Reformation 500th Anniversary
A sermon based on Leviticus 19:1-2, 15-18
given at Mount Vernon, Ohio on October 29, 2017
by Rev. Scott Elliott
I am not sure how many of us knew this before we walked into church today, but October 31st has a special significance this year beyond it being Halloween. It’s the 500th anniversary of one of THE most important events in the history of the Church, arguably even of Western civilization.
On the Eve of All Saints, October 31, 1517, a clergyman once trained in the law posted his now famed Ninety-Five Theses on the University of Wittenberg’s chapel door. That act lit the fuse of a powder keg of discontent with the Holy Roman Catholic Church that set off a revolution that we now call the Reformation.
The man was a monk and Wittenberg professor of theology named Martin Luther. The Holy Roman Catholic Church was the most powerful religious body throughout most of Europe, it was virtually the only religious option in most countries for most citizens and was intertwined with the power structures of most Western countries.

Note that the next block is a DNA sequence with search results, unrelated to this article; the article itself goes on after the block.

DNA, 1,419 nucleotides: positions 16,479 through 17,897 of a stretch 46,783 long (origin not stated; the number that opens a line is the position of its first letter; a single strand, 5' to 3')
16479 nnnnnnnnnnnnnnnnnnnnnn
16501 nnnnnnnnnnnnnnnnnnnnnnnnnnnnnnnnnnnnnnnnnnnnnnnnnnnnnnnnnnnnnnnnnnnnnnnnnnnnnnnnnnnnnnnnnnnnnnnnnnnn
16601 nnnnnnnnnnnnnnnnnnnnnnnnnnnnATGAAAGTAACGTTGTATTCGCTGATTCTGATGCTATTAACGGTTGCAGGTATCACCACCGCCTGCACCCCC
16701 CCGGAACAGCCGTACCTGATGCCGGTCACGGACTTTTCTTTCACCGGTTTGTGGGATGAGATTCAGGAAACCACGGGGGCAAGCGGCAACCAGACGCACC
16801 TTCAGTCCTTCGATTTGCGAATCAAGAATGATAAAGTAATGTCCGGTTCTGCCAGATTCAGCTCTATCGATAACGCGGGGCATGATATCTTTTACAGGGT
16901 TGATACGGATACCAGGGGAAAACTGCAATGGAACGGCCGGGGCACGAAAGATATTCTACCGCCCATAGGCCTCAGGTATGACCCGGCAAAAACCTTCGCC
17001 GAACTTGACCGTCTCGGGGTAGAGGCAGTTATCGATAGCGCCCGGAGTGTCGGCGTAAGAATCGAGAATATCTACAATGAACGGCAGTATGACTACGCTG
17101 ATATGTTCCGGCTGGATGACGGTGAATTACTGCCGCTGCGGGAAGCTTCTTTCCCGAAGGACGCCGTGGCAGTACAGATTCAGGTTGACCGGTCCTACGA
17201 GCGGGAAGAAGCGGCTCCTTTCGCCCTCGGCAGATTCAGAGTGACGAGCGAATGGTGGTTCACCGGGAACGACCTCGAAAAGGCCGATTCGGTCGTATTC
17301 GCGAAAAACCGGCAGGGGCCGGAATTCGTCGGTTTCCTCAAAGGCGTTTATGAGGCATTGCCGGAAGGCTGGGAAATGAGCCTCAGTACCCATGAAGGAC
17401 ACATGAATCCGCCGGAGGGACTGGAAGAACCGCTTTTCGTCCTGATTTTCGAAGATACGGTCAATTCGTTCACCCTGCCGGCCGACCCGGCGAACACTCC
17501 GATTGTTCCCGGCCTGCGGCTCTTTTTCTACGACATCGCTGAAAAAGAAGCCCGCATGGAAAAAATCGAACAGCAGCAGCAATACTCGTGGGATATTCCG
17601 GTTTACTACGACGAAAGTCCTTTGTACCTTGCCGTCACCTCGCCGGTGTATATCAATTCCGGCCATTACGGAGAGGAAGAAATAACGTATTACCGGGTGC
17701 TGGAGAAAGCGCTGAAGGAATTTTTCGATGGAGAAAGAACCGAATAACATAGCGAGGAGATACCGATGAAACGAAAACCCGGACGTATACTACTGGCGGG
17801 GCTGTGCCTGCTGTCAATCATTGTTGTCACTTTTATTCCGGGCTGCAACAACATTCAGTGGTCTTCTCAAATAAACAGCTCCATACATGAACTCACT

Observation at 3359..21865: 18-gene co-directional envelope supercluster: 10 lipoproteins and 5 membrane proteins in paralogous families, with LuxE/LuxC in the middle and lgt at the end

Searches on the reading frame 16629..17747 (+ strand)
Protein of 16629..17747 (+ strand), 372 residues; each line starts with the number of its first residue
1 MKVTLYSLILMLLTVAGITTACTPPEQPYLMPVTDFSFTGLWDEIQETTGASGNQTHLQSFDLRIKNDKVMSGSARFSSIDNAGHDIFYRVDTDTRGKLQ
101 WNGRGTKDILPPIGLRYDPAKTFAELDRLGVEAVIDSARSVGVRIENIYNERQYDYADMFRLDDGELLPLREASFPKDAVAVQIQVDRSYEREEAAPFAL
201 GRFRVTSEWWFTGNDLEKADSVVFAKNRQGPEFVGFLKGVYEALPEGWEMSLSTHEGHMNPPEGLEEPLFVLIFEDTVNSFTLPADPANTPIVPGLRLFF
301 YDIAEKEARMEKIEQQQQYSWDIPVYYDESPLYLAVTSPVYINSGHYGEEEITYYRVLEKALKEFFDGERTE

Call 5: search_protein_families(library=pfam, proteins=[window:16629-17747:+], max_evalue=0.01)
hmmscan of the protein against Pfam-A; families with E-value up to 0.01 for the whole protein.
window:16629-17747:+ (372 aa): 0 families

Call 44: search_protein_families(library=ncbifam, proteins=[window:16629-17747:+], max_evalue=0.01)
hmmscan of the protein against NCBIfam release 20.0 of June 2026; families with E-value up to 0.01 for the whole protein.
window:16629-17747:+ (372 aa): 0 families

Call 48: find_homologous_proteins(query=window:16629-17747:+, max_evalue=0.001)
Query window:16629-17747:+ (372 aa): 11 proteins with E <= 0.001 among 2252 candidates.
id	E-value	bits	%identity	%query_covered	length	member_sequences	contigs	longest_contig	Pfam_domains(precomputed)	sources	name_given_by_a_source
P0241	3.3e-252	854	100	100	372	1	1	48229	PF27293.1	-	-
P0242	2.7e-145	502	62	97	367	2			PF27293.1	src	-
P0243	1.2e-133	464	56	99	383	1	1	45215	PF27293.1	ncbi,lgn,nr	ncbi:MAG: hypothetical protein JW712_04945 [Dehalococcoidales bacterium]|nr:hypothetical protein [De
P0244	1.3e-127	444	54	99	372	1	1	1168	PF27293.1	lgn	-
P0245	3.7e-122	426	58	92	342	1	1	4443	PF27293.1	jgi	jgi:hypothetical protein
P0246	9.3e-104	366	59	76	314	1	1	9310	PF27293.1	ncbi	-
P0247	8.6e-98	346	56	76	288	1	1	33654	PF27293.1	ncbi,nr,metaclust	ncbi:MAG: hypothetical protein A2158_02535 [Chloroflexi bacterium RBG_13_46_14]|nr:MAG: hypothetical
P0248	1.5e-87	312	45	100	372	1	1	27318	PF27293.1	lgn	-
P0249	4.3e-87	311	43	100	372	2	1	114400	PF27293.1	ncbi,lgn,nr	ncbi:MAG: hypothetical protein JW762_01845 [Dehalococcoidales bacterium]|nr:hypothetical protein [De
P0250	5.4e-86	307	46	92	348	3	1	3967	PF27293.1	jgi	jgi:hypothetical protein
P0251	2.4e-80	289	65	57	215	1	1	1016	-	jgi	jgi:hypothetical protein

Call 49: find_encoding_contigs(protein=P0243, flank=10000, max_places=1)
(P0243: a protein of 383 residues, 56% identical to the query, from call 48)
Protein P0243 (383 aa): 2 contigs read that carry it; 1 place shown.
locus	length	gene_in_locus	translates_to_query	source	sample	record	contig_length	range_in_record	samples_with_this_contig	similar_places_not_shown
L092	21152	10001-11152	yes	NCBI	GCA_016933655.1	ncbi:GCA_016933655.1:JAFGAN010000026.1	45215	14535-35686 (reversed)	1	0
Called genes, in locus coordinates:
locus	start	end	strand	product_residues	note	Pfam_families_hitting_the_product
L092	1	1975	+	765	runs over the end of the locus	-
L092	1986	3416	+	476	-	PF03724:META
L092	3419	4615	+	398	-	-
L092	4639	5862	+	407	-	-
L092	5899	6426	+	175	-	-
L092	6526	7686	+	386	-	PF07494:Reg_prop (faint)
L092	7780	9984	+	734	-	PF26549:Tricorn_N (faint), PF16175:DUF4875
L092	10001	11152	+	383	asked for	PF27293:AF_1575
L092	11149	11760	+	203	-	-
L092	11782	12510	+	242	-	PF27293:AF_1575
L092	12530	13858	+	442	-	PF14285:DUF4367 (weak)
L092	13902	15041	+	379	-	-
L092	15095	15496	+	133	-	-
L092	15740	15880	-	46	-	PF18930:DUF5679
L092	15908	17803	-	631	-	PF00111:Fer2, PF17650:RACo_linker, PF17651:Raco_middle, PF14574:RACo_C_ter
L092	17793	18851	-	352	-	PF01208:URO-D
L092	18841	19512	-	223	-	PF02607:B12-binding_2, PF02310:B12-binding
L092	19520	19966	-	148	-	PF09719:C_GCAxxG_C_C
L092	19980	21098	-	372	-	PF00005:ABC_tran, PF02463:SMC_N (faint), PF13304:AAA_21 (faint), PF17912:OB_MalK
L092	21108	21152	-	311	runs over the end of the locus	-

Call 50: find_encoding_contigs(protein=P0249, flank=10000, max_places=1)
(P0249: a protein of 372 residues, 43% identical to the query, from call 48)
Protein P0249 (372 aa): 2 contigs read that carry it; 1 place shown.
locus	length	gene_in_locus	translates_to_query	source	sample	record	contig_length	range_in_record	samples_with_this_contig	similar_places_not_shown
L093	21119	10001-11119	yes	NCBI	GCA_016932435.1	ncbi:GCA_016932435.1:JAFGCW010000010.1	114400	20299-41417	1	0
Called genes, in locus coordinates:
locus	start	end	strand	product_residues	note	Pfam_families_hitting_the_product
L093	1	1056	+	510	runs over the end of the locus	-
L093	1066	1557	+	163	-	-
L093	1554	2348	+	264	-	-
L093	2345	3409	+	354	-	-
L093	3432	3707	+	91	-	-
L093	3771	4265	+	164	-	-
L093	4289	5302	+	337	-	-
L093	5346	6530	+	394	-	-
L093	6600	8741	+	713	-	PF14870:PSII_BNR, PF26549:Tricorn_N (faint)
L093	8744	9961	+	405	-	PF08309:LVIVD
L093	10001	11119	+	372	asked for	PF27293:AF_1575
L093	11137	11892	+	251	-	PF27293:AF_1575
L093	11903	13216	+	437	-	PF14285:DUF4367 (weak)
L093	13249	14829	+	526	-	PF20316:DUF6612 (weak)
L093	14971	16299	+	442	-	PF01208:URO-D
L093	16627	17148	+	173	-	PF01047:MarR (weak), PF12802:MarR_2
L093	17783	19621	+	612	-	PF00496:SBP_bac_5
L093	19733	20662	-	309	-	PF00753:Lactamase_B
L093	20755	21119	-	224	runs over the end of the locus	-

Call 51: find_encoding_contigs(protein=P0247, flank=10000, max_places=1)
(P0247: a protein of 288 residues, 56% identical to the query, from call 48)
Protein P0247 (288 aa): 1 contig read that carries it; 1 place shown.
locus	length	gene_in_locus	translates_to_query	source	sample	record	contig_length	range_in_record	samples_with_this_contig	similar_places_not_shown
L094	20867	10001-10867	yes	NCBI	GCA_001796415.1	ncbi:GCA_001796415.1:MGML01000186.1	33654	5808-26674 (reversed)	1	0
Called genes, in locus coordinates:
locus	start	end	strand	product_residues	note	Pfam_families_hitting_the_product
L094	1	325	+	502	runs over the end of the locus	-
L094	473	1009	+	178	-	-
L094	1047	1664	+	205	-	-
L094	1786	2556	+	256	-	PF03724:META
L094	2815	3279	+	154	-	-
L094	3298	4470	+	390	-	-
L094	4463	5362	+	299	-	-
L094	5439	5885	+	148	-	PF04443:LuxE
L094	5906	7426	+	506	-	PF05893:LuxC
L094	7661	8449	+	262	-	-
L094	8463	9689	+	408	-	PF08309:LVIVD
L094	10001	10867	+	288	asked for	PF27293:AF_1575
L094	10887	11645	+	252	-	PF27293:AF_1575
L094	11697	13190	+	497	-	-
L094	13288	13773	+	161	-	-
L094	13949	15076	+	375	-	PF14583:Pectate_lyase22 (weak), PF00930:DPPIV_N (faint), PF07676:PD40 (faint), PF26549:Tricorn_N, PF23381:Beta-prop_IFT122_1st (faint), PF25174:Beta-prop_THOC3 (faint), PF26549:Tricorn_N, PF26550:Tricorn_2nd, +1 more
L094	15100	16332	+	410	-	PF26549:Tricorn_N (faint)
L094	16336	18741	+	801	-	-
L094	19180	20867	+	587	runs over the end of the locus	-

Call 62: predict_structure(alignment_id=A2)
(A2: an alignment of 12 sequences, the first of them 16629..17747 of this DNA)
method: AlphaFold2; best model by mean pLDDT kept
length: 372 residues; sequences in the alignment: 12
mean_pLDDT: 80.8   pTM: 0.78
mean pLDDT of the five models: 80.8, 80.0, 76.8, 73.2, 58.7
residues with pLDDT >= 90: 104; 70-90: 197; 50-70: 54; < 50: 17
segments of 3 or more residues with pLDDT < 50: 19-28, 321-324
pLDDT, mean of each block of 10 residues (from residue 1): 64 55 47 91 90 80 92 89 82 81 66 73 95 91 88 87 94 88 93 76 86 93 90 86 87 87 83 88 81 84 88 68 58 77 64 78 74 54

The powder keg Martin Luther set off blew the church apart like nothing before or since. The issues had been building for sometime, the Church had become not only a monopoly, but was experienced as corrupt in a number of ways, among them seeking money from congregants with claims that payments to the church, had certain positive affects in the afterlife, rescuing self and loved ones from torment . . . for a price.
Martin Luther protested a number of things but the one that most struck a nerve with the Church was his taking issue with the Church selling these reprieves from hell and purgatory. A person could buy from the Church indulgences (as they were called), and the Church would assure that payment helped save their soul or the soul of a dead family member from their sins–money was lal that was required. Indulgences were used as fund raisers and Martin Luther had had enough when Pope Leo agreed to accept 10,000 ducats for an archbisopric in Germany. The pope authorized Albert to hold a great sale of indulgences to raise the funds.